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Raksha Bandhan 2018: Significance, legend, history, tithi and all you need to know

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Raksha Bandhan in Sanskrit literally means ‘the bond of protection’, the word Raksha means ‘Protection’ and ‘Bandhan’ means ‘Knot’. The festival is observed on the full moon day of the Hindu month Shravan, that falls in the Gregorian calendar month of August-September. On the day, sister ties ‘rakhi’ on her brother’s wrist and pray for his happiness and prosperity. The brother in return gives her a gift and a promise to protect her. In 2018, Raksha Bandhan falls on August 26. There are many rituals associated with Raksha Bandhan and some go beyond the more popular practice of tying a rakhi around the brother’s wrist. In Maharashtra, Raksha Bandhan is celebrated along with ‘Narali Purnima’, the coconut day festival. Kolis, the fishermen community, offer prayers to Lord Varuna and seek blessings. There is a tradition to throw coconuts into the sea as an offering to the Lord.

Legend
There are various myths and stories associated with the origin of the festival. According to Bhavishya Purana, during the war between gods and demons, Lord Indra, the deity of the sky, rains and thunderbolts, defeated demon king Bali after his wife Sachi tied a thread around his wrist. The holy thread was blessed with prayers and was given to Sachi by Lord Vishnu. Since then the power of sacred thread became popular and women started tying it on men’s wrist to protect them from the evil spirit.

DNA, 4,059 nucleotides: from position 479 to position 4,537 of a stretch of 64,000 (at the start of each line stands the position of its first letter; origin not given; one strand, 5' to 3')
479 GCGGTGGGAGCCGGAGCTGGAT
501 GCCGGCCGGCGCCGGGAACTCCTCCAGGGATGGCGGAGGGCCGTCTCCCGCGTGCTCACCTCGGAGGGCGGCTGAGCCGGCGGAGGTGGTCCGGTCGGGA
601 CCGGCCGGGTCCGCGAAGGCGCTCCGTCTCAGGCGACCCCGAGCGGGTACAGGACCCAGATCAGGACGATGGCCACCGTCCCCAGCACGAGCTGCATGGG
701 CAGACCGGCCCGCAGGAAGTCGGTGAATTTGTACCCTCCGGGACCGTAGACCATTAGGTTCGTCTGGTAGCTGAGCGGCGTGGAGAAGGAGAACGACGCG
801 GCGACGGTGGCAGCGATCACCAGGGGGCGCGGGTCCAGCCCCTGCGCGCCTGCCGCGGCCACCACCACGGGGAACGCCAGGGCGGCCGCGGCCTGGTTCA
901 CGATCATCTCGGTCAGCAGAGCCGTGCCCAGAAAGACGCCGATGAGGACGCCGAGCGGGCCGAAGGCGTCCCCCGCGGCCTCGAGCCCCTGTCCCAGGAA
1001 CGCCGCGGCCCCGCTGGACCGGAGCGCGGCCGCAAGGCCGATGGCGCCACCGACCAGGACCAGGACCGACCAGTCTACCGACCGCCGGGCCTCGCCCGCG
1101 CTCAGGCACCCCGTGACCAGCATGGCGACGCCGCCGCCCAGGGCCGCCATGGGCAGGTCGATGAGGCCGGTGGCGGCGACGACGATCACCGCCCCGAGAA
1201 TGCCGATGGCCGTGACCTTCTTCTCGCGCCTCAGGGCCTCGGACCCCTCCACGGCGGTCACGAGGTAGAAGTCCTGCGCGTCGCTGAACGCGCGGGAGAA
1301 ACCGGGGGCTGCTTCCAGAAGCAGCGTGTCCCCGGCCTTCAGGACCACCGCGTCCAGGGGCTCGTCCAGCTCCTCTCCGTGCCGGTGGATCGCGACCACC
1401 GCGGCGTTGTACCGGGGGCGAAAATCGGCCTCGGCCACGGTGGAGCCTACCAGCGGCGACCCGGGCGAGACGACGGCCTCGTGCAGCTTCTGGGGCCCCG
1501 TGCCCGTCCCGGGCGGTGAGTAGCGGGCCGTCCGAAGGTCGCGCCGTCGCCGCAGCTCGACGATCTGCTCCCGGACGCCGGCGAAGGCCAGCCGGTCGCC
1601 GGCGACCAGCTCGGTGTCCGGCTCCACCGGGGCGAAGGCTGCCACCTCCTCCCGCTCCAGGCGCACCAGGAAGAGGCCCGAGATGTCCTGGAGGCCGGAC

In the epic Mahabharata, Draupadi tied a holy thread on Krishna’s wrist and Kunti on her grandson Abhimanyu before the war.

History
The reference to the festival can be found even in the history. As per a legendary narrative, Alexander the great invaded India, his wife Roxana sent the king of Kaikeya Kingdom Porus a sacred thread requesting him to not harm her husband in the battle. Porus tied the thread around his wrist. During the battle of Hydaspes, when Porus saw the rakhi on his wrist he restrained himself from attacking Alexander.


During the Bengal partition of 1905, the British empire divided Bengal on the basis of religion. Rabindranath Tagore, the Indian Nobel Laureate for literature, used Raksha Bandhan as a way to inspire love and mutual protection between Hindus and Muslims. Tagore arranged a ceremony of Raksha Bandhan to spread the feeling of brotherhood. Unfortunately, the plan didn’t work out as Bengal was split during the colonial era, making a part as a Hindu Indian state of West Bengal while the other a predominantly Muslim country Bangladesh. Even today, ‘Rakhi Mahotsav’ is organised in parts of West Bengal.

Tithi (August 26)

Raksha Bandhan thread ceremony: 6:25 am to 5:25 pm
Aparahan time Raksha Bandhan muhurat: 1:55 pm to 4:24 pm

Purnima tithi begins:  3:16 pm on August 25, 2018
Purnima tithi ends: 5:25 pm on August 26, 2018